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Robert Crosnoe, Chair CLA 3.306, Mailcode A1700, Austin, TX 78712 • 512-232-6300

Fall 2007

SOC 308C • Sociology of Democracy

Unique Days Time Location Instructor
47573 MWF
9:00 AM-10:00 AM
BUR 112

Course Description

Despite numerous claims otherwise by interested scholars and concerned social movements, democracy remains at the forefront of US social structure. Whether as a cultural code and socially accepted value, as a political institution connoting legitimacy, or as an economic ally of capitalism and globalization, there is no denying that the study of US society requires a sustained analysis of democratic theory and practice. What does democracy mean to the social structure of US society? Which institutions and organizations are particularly relevant when assessing democratic outcomes? This course is designed to explore the relevant social structures that shape the character of democracy in the US - how elites talk about it, as well as how social groups and individuals experience it. We will look at scholars who consider American democracy under threat, as well as scholars who see democracy emerging with new technologies and opportunities for widespread social interaction unlike ever before. We will look at organizations--news media, governments, corporations, and others--that both constrain and enable public participation in the processes that decide the structure of society. The course will have four sections. First we will explore theories of democracy and power and the sociological approach to understanding such issues. The second section will look at key political institutions and organizations--law, government, and foreign policy. The third section will look at how economic organizations and globalization shape democratic outcomes. The final section will look at cultural structures--mass media and educational organizations--that socialize individuals into the broader democratic culture.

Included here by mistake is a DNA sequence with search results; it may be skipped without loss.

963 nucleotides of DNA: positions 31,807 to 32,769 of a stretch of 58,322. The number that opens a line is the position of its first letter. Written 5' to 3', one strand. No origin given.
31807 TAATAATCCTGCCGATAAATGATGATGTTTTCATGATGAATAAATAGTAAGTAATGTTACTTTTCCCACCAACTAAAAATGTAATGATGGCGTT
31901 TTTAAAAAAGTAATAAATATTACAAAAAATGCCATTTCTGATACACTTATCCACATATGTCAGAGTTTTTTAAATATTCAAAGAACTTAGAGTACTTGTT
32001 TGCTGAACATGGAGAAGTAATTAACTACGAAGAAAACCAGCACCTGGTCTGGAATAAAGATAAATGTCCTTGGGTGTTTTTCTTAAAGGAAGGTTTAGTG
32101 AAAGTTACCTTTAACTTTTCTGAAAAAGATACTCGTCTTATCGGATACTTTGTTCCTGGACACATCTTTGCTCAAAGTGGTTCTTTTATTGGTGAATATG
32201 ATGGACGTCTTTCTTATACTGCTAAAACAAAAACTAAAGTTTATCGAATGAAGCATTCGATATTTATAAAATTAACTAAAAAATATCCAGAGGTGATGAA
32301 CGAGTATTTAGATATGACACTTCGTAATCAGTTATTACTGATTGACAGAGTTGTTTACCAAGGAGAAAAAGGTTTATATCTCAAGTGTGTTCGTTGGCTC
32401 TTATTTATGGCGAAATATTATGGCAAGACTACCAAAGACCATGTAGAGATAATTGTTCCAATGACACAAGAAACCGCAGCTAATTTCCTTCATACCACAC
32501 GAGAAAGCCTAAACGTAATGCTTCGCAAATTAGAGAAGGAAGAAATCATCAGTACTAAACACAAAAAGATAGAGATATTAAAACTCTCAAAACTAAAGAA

Course objectives:
1. Provide understanding of democratic theory, highlighting the different ways scholars conceptualize democracy, with a particular emphasis on how the sociological method differs from other approaches.
2. Provide understanding of theories of power and identify empirical illustrations of the varyious ways political, economic, and cultural institutions and organizations shape democratic outcomes.
3. Explore the changing relationship between publics and elites within the context of democratic norms and expectations, paying sustained attention to both the shared and the contradictory interests of publics and elites.


Course packet made of parts of articles and papers put together and compiled by instructor.


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